About damn time! Although I never thought this would happen in Massachusetts.
Teacher David McCullough, Jr. told a high school graduating class that they are not.......special. They are not.......exceptional. That they have been coddled and cajoled and counseled and encouraged by adults, and that these young adults will need to realize that nobody else cares how special they think they are.
Wow! This is a long overdue message to the young people of this country, who are largely a bunch of self-absorbed brats.
WARNING! RANT FOLLOWS!
When I graduated from high school over twenty-five years ago, I was under no illusion that I was remarkable in any way, and was quite nervous about the future because I knew that I would be facing competition out in the real world. (I actually went straight to college, but college was different in 1986. We were actually expected to learn and demonstrate the level of our learning). My high school friends and I ventured out on our own, some of us told by parents that we were welcome to visit our old home but not to camp out there.
I look at the young adults I see today and I think to myself, "These punks will never survive the Zombie Apocalypse or any other major change to civilization." Many have no skills aside from being able to access their Facebook or Myspace account, send texts, or rapidly tap their thumbs on the controller of the latest video game system.
I have personally known 18 to 26 year old young persons who were openly disrespectful of their parents and grandparents, yet could not consistently support themselves and expected their parents and grandparents to provide for them. These young persons could not hold even the most basic, fast-food, minimum-wage job for more than a few months without major problems, could not consistently maintain a residence, and could not maintain an automobile or insurance. Yet they were always able to "party", buy alcoholic and "energy" drinks, cigarettes, drugs, and the latest cell phone. They just can't afford to feed themselves, buy clothes or wash them, or figure out how to get back to their own home at the end of the day.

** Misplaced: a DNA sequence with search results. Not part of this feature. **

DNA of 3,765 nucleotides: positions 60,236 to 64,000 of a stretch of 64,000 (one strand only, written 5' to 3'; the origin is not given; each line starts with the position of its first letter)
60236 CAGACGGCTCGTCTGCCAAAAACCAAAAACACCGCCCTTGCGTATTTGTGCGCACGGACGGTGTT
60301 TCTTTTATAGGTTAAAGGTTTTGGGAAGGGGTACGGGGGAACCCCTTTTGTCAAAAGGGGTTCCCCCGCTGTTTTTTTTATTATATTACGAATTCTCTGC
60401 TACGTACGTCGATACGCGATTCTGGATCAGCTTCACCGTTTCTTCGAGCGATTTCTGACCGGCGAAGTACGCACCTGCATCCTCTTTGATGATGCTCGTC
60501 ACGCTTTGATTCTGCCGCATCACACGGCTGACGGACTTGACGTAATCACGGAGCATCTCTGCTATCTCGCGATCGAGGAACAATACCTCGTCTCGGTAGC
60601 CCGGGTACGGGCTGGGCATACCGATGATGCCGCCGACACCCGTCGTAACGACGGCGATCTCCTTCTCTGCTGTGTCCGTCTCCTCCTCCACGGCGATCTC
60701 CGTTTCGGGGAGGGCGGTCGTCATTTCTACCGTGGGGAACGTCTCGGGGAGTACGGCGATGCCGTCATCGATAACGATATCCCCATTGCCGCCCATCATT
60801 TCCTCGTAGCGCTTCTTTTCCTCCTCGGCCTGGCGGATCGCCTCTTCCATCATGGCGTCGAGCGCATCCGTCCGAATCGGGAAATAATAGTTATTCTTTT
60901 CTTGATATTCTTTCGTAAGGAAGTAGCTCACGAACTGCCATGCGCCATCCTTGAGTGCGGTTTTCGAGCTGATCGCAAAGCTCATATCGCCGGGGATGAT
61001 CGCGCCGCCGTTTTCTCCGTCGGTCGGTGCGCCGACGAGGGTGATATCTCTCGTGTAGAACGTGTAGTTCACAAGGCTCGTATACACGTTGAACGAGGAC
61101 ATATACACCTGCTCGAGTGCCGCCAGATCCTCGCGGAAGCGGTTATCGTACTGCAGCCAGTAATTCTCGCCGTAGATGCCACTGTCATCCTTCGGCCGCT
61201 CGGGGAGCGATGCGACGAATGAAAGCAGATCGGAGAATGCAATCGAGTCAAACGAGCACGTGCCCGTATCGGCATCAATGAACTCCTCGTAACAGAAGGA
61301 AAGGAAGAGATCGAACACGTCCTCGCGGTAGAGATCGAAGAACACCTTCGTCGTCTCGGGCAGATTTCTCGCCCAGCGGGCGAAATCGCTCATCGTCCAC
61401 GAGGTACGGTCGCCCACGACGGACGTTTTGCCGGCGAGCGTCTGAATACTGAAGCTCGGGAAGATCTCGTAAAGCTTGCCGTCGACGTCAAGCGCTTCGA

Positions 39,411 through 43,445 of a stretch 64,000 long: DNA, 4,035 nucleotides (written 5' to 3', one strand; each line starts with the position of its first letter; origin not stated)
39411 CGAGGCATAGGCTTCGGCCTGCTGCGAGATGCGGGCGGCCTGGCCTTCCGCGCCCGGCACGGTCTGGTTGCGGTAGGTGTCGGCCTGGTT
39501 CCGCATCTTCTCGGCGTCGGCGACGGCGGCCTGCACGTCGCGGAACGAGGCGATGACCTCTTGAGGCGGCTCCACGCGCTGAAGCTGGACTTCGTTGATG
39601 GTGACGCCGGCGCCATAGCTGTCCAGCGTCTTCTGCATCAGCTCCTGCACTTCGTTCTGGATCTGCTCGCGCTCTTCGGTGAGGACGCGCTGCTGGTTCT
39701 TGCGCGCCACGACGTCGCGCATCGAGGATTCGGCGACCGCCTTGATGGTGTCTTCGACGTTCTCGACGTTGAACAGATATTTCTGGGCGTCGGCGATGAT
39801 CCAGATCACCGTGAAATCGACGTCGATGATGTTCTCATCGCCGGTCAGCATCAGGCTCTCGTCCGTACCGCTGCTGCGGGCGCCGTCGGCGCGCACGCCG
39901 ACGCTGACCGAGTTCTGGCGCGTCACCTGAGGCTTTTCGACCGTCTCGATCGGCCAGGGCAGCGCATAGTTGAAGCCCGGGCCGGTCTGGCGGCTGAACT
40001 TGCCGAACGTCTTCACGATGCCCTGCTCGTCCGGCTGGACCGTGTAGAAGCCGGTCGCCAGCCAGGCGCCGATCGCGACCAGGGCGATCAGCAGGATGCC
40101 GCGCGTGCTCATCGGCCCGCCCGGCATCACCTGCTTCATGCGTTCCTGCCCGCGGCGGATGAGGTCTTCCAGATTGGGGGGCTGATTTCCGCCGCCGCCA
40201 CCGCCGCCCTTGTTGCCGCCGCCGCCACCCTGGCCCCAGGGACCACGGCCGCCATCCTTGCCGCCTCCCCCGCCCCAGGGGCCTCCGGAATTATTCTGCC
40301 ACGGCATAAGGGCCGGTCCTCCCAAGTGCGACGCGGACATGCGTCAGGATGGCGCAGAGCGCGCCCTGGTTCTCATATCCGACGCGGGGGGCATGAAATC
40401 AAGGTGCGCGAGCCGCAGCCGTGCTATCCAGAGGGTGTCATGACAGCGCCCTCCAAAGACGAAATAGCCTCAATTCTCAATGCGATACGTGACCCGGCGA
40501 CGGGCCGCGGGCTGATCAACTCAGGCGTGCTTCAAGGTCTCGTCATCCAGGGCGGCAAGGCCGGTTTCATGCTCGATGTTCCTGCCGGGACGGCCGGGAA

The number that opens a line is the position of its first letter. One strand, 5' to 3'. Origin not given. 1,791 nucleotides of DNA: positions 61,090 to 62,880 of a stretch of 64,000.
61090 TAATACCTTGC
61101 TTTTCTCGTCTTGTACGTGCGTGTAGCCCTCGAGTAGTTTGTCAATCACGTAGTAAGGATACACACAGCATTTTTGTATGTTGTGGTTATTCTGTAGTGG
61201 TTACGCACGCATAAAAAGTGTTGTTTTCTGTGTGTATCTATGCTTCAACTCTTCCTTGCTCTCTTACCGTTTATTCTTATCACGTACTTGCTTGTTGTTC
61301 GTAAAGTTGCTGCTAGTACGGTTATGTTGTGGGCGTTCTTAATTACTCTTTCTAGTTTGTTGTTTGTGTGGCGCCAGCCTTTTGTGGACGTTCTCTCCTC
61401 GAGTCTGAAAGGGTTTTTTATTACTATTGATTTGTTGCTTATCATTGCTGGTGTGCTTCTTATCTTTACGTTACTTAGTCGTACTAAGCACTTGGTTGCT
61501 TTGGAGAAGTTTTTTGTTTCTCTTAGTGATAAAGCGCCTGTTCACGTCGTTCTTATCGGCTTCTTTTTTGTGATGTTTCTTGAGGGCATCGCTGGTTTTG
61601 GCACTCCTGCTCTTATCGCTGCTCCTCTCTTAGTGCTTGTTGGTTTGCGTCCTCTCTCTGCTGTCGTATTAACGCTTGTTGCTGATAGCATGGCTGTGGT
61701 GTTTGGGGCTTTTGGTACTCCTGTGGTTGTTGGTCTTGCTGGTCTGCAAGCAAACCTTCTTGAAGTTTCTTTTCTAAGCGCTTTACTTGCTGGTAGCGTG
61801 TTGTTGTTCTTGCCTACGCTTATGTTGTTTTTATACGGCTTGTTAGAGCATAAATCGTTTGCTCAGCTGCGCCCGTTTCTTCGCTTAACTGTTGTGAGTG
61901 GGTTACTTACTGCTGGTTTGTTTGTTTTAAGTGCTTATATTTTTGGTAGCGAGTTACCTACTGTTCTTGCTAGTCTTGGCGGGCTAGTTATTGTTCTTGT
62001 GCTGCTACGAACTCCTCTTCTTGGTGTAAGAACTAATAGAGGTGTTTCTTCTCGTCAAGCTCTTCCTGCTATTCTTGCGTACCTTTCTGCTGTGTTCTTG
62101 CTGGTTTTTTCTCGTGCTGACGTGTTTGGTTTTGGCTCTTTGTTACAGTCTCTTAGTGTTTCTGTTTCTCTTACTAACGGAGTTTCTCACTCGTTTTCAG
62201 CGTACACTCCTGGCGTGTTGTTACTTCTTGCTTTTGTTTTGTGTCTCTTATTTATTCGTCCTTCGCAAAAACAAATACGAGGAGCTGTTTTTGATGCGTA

Either I am joining the ranks of the old people I used to complain about in my youth, or the youth of today are the opposite of what their parents, teachers, and other adults are telling them: special and worthy of excess insulation from the realities of the world. At 44, I don't think I am that old. And I didn't just start noticing how today's youth behaves.
Oh, I could go on and on about how today's young people have no idea what hardship and responsibility are (I actually haven't experienced real hardship myself, although I prepare for it), but I think I'll stop here. Go read the article about David McCullough, Jr.'s speech to his 2012 high school graduating class. If you are over 30, you'll be glad you did.
Silver Takes the Elevator Down, Report 30 April, 2017
35 minutes ago